The Opportunities portfolio’s investment approach depends on the manager’s stance (either aggressive or defensive). When Aggressive, the allocation will be higher towards the ‘Satellite’ vertical compared to the ‘Core’ vertical of the portfolio, and vice-versa. The Satellite vertical comprises three sub-verticals: Cyclicals, Turnaround, and Value whereas the Core vertical comprises businesses that have predictable cash flows that may offer higher dividend yield and may comprise companies that are leaders in their respective sub-sectors. 

Allocation of portfolio across types of securities: Once fully invested, equity and equity-linked instruments will have an allocation in excess of 70% whereas bank balance, money market funds, and liquid funds shall comprise the balance.

 Goal: To outperform the BSE100 Index Benchmark and basis for the choice of benchmark: BSE100 Index. BSE 100 Index offers an equitable mix of businesses in different industries and sectors, as well as different market capitalizations.

 

Under the All Weather portfolio, client money will primarily be invested in equity, ETFs, equity derivatives, mutual funds, convertible/non-convertible bonds/debentures/FDs, REITs, InvITs, commodity derivatives, and currency derivatives.

 The All Weather portfolio shall be constructed with securities belonging to both ‘risky’ and ‘stable’ asset classes. The ‘risky’ asset classes comprise equity, equity ETFs, equity derivatives, Indian mutual funds (including equity and hybrid funds), convertible bonds/debentures, overseas ETFs, overseas mutual funds, and currency derivatives. The relatively ‘stable’ asset classes include Indian mutual funds (debt funds), bonds/debentures/FDs, ETFs, REITs, and InvITs.

 Allocation of portfolio across types of securities: The All Weather portfolio construction approach depends on the manager’s stance (either aggressive or defensive). When Aggressive, the allocation will be higher towards relatively ‘risky’ asset classes compared to the relatively ‘stable’ asset classes and vice-versa.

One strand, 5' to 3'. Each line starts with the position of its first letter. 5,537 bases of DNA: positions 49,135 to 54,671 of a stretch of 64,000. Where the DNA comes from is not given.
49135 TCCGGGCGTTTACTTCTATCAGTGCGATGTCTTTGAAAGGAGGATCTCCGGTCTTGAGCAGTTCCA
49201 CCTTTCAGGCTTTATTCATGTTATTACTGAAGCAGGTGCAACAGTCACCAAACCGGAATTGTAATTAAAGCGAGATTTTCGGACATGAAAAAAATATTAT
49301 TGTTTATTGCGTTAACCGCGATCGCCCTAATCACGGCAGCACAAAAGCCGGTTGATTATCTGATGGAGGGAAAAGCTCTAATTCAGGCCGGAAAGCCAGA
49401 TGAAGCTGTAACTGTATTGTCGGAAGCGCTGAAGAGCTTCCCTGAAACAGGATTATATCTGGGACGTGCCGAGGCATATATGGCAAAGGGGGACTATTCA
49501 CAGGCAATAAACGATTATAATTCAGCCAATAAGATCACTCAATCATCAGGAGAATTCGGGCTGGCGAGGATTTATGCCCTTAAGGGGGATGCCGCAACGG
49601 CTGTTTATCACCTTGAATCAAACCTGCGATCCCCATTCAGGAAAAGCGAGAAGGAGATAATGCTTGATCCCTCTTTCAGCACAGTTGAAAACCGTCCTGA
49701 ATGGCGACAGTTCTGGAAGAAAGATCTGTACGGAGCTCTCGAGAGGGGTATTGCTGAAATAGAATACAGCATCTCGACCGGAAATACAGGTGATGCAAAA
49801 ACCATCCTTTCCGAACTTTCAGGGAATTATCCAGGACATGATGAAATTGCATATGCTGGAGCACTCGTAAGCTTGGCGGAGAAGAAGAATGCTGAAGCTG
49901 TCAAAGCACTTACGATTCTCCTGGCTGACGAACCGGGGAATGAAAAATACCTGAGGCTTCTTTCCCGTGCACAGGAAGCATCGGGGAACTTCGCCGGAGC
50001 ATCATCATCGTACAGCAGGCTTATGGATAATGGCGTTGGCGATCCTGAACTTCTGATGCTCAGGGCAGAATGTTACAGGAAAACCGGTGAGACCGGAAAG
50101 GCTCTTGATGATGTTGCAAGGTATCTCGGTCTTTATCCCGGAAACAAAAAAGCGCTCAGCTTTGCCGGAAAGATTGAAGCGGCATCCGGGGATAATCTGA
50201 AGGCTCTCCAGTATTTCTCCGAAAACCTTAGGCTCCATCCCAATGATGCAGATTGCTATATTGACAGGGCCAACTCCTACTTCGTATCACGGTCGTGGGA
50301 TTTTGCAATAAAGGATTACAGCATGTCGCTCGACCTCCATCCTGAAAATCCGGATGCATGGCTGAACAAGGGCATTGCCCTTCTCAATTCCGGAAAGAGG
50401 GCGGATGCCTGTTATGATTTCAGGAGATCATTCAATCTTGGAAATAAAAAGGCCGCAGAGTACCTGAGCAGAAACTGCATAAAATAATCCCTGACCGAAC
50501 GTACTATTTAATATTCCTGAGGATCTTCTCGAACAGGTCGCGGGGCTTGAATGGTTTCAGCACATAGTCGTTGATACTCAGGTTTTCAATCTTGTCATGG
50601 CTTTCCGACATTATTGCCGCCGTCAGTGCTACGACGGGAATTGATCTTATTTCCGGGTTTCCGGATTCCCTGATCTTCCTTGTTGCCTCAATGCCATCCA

Goal: To deliver low volatility, positive returns over the long term. Benchmark and basis for the choice of benchmark: Nifty 50 (40%), CRISIL Composite Bond Index (50%), London Gold (10%) 

Under the Liquid strategy, client money will primarily be invested in Units and ETFs of Mutual Funds

 Basis of the selection of such types of securities as part of the investment approach: The Liquid strategy shall be Investments into units that can be liquidated easily and carry a low risk of default. 

Allocation of portfolio across types of securities: The Liquid Strategy shall allocate up to 100% of investment in a liquid fund or ETF.

 Goal: To ensure high liquidity by investing predominantly in highly liquid money market instruments and debt securities of very short tenure. 

Benchmark and basis for the choice of benchmark: CRISIL Liquid Fund TRI 

Media

Investing Through Cycles | Mr. Jigar Mistry | Buoyant Capital

Jigar Mistry presents information about the Buoyant Capital Fund, which has generated a 21.2% compound annual growth rate (CAGR) post-fees and expenses since it was started in June 2016. The fund has been rated five stars by PMS Bazaar and Basis for a three-year period ending in December 2021, indicating strong performance in terms of both returns and risk management.